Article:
There was a horrific rape in Hamilton. The two men have been sentenced to 16 and 15 years in jail. They seem to be completely unremorseful. They tried to claim that it was consensual sex, but given that they first abducted the girl that they assaulted, it seems a completely unrealistic claim. Fortunately, the jury wasn’t convinced at all.
The details of the crime are horrid – all reported in the paper.
And courtesy of Stuff, there’s a massive serving of victim blaming at the end of the article.
TIPS ON STAYING SAFE
Travel in pairs
Make sure people know where you are, and when they are next likely to hear from you
Be aware of your environment
Do not travel with strangers
Here’s a screen grab of the helpful hints.
And here’s a link to the article, for the record. Don’t don’t don’t read the article – it’s full of details about the crime. Rapist pair show no remorse
I find this astounding, that at the end of an article describing the brutal treatment of a young woman, a news site could include these “safety” tips, implying that somehow, it was the young woman’s fault that she was raped. This is rape culture in action – blaming the victim, and making it very clear that if only she had done something different, none of this would have happened.
I don’t have access to a physical copy of the Waikato Times, where the story was originally published. To the credit of the Waikato Times, the helpful hints don’t appear on their website. They’re only on the aggregated Stuff website.
NZ Truth is due to publish its first edition under its new editor, Cameron Slater, tomorrow. (For my friends and readers in NZ, “Truth” is exactly the kind of newspaper you would expect with a name like that.) Being a social media type, Slater has set up a Facebook page for Truth.
And Truth NZ has a friend!
And really, all this shows is that just one of my friends likes Truth….
By way of disclosure, DPF is indeed my friend, on-line and in real life, and has been ever since we were students at the University of Otago together. I always enjoy seeing him, even if our political views are, well, somewhat opposed.
Among 35 major national print publications, including The New York Times and The Wall Street Journal, men had 81 percent of the quotes in stories about abortion, the research group said Thursday, while women had 12 percent, and organizations had 7 percent.
In stories about birth control, men scored 75 percent of the quotes, with women getting 19 percent and organizations getting 6 percent. Stories about Planned Parenthood had a similar ratio, with men getting 67 percent, women getting 26 percent, and organizations getting 7 percent.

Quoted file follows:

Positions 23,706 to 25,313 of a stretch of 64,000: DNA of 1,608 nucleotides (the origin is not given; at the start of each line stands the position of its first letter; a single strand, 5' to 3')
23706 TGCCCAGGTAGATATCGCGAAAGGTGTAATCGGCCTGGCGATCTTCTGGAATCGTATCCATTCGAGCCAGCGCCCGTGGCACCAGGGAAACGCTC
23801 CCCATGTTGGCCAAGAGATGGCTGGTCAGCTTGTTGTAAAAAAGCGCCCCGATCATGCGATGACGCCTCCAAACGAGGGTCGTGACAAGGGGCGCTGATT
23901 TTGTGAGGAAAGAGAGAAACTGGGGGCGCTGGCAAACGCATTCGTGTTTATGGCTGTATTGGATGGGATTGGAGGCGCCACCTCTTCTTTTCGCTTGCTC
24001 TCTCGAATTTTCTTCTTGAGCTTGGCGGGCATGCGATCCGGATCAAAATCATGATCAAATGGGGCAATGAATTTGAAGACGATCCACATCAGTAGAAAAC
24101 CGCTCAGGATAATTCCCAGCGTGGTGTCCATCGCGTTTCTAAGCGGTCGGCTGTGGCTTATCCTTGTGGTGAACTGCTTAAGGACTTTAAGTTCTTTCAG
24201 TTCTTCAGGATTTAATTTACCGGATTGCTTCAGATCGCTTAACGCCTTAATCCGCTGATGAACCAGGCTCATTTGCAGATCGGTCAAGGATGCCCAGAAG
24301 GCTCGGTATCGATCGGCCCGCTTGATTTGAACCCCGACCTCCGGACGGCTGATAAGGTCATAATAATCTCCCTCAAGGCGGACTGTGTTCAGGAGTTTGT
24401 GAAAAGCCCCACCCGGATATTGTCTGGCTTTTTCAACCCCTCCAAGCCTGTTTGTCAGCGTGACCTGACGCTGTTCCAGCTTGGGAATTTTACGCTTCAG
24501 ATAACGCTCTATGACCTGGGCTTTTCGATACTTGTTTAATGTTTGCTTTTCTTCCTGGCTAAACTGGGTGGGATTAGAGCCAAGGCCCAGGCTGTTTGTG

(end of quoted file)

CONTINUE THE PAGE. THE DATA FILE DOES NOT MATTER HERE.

Women fared a bit better in stories about women’s rights, getting 31 percent of the quotes compared with 52 percent for men and 17 percent for organizations.
I’ve been thinking about issues of representation, and voice, and presence, and diversity, of late, mostly in a recent op-ed I wrote for the Dom Post, but also in just an idling sort of way, thinking about who gets to write columns for our major newspapers. I tend to read The Dominion Post and the New Zealand Herald. In the Dom Post, I can think of two women who have regular opinion columns there: Tracey Watkins and Rosemary McLeod. Watkins is a political reporter, and Rosemary McLeod is a feminist writer in the same sense that Chris Trotter is a left wing writer (see The Dim-Post for an explication of this). The New Zealand Herald lists four women among its eleven opinion writers: Dita di Boni (parenting, politics of parenting, parenting while female), Audrey Young (politics), Fran O’Sullivan (business and politics), Kerre Woodham (life, parenting, stuff). Plus there’s Claire Trevett (politics), and Shelley Bridgeman (if you can think of a category for her let me know), though their Sunday line-up is fairly XY oriented, especially with the recent replacement of Deborah Coddington by Rodney Hide. Even so, overall, there are noticeably more men than women, especially so in the Dom Post.
Way way back in the late 1970s and early 1980s, when I first became aware of feminism, and first started seeking out feminist voices, I would never have dreamed that we would still be fighting to get an equal share of the national discourse.
Hello to readers from Women’s Web. I was honoured to be asked to write about my blogging and feminism for Women’s Web. I think it’s a fantastic project, and I check in and read articles there every couple of weeks.
For my friends and readers in New Zealand and Australia and elsewhere, Women’s Web is a webzine written by women in India. It was set up by a collective of women, including Apu, of Apu’s World. I have read Apu’s blog for a few years now, and when she shifted her focus to Women’s Web, I kept on reading her material there. Women’s Web is running a series on women writing about women’s rights, and they asked me to participate in it. My interview is here: Women on Women’s Rights: With Deborah Russell.
Thank you so much for the invitation, Women’s Web.
If you are interested, here’s a selection of posts from my blog and its predecessor.
And what is my favourite post ever, for reasons:
“Straight white men have lost power – rightly so”
That’s the subbing on a column I have in the dead tree edition of The Dominion Post this morning. The on-line subbing is not quite so… forthright.
They are right. Life is getting harder for straight white men. Instead of automatically being regarded as the right people to hold power, they have to make room for people who have traditionally been disregarded and excluded. Because the number of seats in Parliament is limited, if more of those seats are held by women and Maori, and people from other minority groups, then fewer are held by straight white men. Now they know they will only hold 60 per cent or so of the seats. They really have lost power.